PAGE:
The reviewers at Fiction Vixen will be posting their favorite reads from 2011 this week. Our picks are not necessarily books published in 2011, but rather books we read in 2011.
Juliana’s Top Picks for 2011
So surprise, surprise, this was a very difficult exercise for me! Having to edit or pick and choose—we know this is not my strength. There are 18 books on the list and yes, this is the list after I edited it and cut several books out. I know. I’m pitiful. What can I say?! It was a good reading year.
2011 was a year of firsts for me: I bought my first eReader (a NOOK Touch) so I could easily review for NetGalley, and I began reading PNR, erotica (including BDSM), Elizabeth Hoyt, and LGBT romances. I also started to review with the fabulous ladies here at FVBR and to them and all of Fiction Vixen’s readers: it has been amazing being part of this community, thank you!
I organized the books into groupings, but they are in no particular order. I added some descriptions and most of them have quotes (which in some places were edited due to space). Happy holidays to everyone and hope that your 2012 is full of many enjoyable romances!
Historical Romance New Releases
Heiress in Love (Ministry of Marriage, #1) by Christina Brooke ― First-time author Christina Brooke’s romance features a young, very self-contained widow and a wary, cynical hero, both of whom have been wronged and have a hard time trusting people.
Constantine’s fingertips brushed her chin, then tilted her head up. He bent his head toward her. “Each moment we’re apart, I ache for you, and I cannot wait to have you in my arms again.” He kissed her, softly, deeply, and long.
Romancing the Countess (Romancing, #1) by Ashley March ― March’s first book was panned, but the book summary of this one intrigued me and I’m glad I took a chance on it. Loved the heroine, who has always been conventional and is now determined to be anything but; also loved the hero, who feels like he has to keep her in line … even though he’s increasingly charmed by this new side to her personality.
“Oh? And what was I to say? I beg your pardon, Lord Wriothesly, but your wife seems to have acquired a distinct liking for my husband’s cock. Would you mind kindly retrieving her to your own bed?”
A Lady’s Lesson in Scandal by Meredith Duran ― Duran’s latest book had a setup that I didn’t think I would go for and two main characters whom I didn’t really like at first, but it ended up making their romance that much sweeter, because I fell in love with the characters right alongside them falling in love with one another.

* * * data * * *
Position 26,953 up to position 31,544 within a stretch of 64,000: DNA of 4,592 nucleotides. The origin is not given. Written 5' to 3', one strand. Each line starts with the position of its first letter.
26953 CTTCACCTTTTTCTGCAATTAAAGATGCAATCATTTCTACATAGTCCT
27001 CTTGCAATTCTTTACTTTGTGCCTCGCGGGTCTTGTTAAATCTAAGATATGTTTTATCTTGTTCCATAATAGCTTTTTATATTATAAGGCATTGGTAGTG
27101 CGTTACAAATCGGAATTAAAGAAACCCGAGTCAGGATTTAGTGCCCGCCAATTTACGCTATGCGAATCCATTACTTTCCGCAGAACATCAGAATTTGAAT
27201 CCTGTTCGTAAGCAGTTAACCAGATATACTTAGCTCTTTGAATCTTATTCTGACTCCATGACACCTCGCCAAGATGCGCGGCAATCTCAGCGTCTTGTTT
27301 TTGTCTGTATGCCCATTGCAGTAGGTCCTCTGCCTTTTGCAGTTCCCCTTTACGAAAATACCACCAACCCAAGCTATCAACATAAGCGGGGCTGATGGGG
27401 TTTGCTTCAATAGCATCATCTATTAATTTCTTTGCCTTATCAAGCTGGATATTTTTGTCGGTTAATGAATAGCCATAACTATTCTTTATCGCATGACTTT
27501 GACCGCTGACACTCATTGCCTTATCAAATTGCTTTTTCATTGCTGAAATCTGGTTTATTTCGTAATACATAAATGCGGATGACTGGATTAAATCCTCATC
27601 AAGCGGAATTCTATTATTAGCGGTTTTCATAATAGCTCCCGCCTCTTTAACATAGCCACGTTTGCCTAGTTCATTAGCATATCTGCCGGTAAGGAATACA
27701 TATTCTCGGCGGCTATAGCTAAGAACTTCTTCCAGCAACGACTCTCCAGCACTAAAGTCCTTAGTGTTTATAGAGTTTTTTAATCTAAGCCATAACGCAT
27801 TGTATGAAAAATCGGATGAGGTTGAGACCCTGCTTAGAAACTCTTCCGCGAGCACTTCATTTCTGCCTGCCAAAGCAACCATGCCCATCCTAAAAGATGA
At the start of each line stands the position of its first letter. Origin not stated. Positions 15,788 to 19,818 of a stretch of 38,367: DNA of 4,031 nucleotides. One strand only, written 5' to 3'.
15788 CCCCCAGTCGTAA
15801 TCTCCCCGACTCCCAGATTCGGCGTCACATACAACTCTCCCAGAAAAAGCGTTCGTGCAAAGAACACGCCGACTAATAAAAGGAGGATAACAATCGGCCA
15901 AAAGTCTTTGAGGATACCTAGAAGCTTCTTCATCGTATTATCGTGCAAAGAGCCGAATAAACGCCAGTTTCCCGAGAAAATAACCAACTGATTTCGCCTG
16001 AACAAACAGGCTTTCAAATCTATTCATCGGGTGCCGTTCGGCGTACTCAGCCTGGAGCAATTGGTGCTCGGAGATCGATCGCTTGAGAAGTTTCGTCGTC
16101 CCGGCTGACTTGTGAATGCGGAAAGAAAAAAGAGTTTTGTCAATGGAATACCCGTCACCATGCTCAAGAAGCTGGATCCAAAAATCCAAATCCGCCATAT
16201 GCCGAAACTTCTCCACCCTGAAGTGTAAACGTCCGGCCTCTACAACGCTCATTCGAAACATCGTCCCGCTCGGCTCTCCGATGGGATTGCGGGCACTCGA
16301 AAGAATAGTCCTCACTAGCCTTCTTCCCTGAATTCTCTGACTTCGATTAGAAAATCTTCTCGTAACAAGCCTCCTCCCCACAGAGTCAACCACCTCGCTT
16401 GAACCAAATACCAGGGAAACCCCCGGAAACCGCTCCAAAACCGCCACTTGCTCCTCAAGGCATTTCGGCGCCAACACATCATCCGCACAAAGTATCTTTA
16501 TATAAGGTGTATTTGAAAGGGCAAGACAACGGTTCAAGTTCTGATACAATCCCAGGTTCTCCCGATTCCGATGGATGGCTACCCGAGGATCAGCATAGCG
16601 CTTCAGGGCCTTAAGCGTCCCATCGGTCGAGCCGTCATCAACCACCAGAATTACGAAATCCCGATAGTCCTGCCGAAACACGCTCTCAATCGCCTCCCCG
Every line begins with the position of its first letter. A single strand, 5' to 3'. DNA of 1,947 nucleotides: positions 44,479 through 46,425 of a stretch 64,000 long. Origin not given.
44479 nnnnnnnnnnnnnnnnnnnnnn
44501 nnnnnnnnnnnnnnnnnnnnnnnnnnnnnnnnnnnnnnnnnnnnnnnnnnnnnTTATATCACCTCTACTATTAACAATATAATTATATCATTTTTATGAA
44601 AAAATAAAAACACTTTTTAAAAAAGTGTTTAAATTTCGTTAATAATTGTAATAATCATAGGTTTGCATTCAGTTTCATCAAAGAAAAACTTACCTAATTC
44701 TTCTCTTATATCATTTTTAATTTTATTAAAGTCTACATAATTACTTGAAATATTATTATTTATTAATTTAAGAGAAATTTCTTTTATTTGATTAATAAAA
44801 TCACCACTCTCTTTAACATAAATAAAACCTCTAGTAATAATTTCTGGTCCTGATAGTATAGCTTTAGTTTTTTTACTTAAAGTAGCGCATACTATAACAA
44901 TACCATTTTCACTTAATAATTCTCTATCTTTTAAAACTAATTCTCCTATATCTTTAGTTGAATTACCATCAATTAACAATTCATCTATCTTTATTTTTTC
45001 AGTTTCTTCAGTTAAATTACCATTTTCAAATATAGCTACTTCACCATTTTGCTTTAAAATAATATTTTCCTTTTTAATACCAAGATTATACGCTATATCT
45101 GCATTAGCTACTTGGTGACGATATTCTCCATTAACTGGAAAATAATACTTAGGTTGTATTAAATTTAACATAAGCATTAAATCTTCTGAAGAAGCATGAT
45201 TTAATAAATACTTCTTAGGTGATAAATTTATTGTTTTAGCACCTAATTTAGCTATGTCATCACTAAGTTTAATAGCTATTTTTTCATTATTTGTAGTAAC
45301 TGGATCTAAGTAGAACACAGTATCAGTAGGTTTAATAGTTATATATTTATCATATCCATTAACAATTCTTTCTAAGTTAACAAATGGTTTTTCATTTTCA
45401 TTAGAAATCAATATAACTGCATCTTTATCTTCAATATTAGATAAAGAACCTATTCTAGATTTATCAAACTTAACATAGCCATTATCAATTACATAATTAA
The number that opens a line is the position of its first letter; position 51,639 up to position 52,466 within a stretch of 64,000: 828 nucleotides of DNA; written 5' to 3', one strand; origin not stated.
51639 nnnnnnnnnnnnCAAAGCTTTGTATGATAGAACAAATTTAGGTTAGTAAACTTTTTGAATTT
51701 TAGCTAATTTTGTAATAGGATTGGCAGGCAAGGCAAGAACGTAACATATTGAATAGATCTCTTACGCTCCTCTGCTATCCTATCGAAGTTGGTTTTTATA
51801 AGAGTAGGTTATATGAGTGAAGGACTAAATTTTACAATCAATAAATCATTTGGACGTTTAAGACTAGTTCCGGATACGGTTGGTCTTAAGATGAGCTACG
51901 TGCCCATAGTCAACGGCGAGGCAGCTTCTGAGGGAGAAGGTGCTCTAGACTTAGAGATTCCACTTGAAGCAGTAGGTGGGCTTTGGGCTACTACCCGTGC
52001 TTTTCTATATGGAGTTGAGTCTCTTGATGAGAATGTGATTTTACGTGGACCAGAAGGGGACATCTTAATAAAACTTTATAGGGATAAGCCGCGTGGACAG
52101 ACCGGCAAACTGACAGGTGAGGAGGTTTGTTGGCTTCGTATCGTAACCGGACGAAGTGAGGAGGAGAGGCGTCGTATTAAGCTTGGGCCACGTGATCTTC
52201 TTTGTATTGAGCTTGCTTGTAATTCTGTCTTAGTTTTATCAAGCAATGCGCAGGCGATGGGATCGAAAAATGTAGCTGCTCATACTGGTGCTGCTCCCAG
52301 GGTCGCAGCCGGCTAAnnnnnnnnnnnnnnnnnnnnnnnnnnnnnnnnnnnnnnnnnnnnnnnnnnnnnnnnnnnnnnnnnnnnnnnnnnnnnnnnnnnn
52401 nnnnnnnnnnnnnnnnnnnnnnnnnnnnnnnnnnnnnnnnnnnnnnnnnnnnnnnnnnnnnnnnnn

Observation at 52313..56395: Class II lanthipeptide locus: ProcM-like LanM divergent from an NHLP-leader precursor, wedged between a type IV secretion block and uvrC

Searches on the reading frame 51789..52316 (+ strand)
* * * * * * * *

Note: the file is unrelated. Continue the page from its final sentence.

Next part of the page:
He smiled at her: he simply couldn’t help himself. He was so glad she’d wandered into his house to kill him.
Follow My Lead (The Blue Raven, #3) by Kate Noble ― Would have been one of my all-time favorite HRs if not for a little stumble with its ending; great main characters with a slow-building and utterly sweet romance (lovely beta hero alert!).
While historical romance has always been my main sub-genre, over the years I had never read any books by Elizabeth Hoyt. This ended up being an example of book summaries doing more harm than good, because they had always convinced me that there was very little substance to her stories or her characters―and how wrong I was! I started with Wicked Intentions and quickly read almost every single other book on her backlist. She’s now one of my favorite romance writers and To Seduce a Sinner was one of those rare 5+ star books: out of all the 600+ romances that I have read so far, it is one of the top three.
To Seduce a Sinner (Legend of the Four Soldiers, #2) by Elizabeth Hoyt
“I watched you for years,” she whispered. “I watched you and you never saw me.”
“I see you now,” he said.
“You didn’t even know my name.”
“I know it now.”
“You …” She swallowed, trying to focus her thoughts. “You didn’t know I existed.”
“I do now. [...] I can’t change the past,” he said. “I can’t unbed the women I fucked before I knew you. Knew who you were.”
His eyes raised to hers, and the blue of them was so bright it nearly illuminated the room. “But I tell you now that I will never bed another woman besides you in my lifetime. You are all I want. You are all I see now.”